Brexit and IP: Preparing for new in-use requirements
Previously, we looked at the implications for trademark and design rights, including ongoing contentious proceedings, of the Brexit transition period ending on 31 December. Here, Vanessa Harrow sets out the territorial impact on in-use requirements for the existing EU and cloned UK trademark rights.
As we have previously covered, EU and UK trademarks that have been registered for five years become subject to a use requirement. The UK’s departure from the EU at the end of this year will change the territorial requirements for such use.
Genuine use as of 1 January 2021
As of 1 January 2021, the relevant market for EU registrations will be the 27 remaining EU member states (EU27), and for UK registrations, the UK only. This change will not apply retrospectively however, meaning:
- For EU registrations – use in the UK prior to and including 31 December 2020 will be relevant to the question of genuine use (providing this falls within the relevant period); and
- Similarly, for UK cloned registrations – use in the EU27 prior to and including 31 December 2020 will be relevant
Accordingly, a certain grace period will apply, giving time for trademark owners to adapt to the new territorial definitions. Nonetheless, brand owners and IP advisers are advised to start thinking about the impact immediately, including considering:
- 1. Whether EUTMs are in use in both the EU27 and the UK: If use continues in its current form, will the rights be vulnerable and, if so, when? Be sure to diarise this date.
- 2. Whether to extend the geographical scope of use to prevent non-use vulnerability in the future: This needs to be assessed in light of the requirement for genuine use and the commercial practicalities of extending geographical use.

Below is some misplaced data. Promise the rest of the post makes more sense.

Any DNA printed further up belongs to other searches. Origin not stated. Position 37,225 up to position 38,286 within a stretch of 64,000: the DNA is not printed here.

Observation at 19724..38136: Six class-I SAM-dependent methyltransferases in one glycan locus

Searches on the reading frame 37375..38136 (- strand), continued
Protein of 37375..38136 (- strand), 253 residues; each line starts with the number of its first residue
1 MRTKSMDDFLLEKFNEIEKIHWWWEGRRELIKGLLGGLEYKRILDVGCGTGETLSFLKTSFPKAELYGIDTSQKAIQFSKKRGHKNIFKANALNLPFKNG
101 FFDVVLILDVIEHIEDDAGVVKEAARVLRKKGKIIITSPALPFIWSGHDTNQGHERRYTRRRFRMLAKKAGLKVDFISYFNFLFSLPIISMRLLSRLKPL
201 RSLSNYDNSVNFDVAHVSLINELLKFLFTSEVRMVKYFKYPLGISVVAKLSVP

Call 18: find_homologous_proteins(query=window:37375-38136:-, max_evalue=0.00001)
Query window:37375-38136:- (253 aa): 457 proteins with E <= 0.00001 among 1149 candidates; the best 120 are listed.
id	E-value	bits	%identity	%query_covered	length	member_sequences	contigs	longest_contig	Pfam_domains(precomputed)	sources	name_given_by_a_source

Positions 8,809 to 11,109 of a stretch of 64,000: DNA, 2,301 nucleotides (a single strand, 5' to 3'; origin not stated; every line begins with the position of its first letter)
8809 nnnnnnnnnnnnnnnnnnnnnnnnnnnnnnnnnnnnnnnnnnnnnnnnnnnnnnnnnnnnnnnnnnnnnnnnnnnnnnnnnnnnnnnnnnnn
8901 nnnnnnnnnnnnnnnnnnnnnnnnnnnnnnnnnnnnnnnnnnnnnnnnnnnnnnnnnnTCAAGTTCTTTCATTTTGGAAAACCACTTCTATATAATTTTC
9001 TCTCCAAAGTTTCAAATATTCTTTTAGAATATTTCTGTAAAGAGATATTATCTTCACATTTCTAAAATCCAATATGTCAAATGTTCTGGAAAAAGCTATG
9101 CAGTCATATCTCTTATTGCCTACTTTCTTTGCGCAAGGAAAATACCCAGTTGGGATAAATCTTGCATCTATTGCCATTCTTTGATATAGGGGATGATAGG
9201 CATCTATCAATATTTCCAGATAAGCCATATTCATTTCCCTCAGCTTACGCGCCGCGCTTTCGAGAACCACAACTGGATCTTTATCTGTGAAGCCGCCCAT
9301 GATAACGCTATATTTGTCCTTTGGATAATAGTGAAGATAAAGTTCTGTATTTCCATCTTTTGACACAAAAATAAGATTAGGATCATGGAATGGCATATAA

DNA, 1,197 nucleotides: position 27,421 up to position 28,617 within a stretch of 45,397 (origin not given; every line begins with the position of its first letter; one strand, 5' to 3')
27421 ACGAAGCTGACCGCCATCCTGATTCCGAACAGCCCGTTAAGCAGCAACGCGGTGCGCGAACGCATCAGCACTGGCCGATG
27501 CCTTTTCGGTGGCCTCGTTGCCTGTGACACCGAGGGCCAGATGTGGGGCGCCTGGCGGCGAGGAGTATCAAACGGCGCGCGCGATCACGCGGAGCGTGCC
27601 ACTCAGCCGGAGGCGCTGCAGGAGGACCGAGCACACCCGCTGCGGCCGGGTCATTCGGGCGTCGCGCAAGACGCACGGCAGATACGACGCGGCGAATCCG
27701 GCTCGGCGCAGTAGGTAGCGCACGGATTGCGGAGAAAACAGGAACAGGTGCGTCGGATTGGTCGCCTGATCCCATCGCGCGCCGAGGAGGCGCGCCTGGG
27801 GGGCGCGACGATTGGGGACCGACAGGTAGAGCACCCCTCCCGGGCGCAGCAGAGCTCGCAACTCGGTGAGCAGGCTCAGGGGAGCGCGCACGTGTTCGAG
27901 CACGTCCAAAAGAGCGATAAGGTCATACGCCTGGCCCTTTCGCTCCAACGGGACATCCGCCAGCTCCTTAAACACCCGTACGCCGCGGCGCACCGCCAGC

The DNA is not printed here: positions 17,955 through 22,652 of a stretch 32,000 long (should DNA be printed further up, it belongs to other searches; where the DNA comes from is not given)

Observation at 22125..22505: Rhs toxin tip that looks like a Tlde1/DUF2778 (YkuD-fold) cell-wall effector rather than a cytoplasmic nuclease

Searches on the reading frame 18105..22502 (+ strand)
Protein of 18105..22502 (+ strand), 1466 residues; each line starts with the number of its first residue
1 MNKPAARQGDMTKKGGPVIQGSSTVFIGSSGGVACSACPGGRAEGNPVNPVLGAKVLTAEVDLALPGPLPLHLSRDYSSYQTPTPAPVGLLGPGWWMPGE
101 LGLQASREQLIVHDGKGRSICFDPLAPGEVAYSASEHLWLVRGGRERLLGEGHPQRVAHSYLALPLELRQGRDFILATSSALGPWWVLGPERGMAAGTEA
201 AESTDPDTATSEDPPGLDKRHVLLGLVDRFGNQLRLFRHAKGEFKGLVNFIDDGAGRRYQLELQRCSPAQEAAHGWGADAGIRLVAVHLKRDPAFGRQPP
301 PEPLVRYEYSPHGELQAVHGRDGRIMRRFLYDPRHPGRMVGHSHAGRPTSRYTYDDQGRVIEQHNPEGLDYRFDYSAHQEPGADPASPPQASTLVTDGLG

- 3, And, in the short term, how the new use requirements will impact contentious actions: Before launching an attack or when preparing evidence in defence, carefully calculate the relevant period and if this crosses the border between now and January 2021, make sure you are clear on how this impacts the relevant territory.
These use requirements will also be very important for clearing the path to use and registration in the UK market.
Preparing for a crowded market
Automatic cloning of rights is likely to mean the UK register will become particularly crowded, and with many UK registrations where the owner has no interest in the UK market:
- Nearly 364,000 EUTMs were registered between 2017 and 2019;
- In the same period, the UKIPO registered just over 247,000.
As renewals come due and in-use vulnerability arises, the UK register will gradually clear. In the meantime, thorough investigations of earlier rights and a pragmatic commercial strategy for clearing a path to market will become more important than ever.
Download our helpful checklist of Brexit IP action points for a detailed overview of steps to take, or listen to our recent webinar 'Brexit and IP – preparing your trademarks and designs for the end of the transition period' for additional insight and advice.
In future articles, we will look in more detail at design rights, customs considerations and trademark exhaustion. To ensure you receive these updates, please subscribe to our newsletter, visit our dedicated microsite, or get in touch with our dedicated Brexit team below for specific advice and support.
Vanessa Harrow is a Chartered Trademark Attorney and Head of Trademarks at Novagraaf in the UK.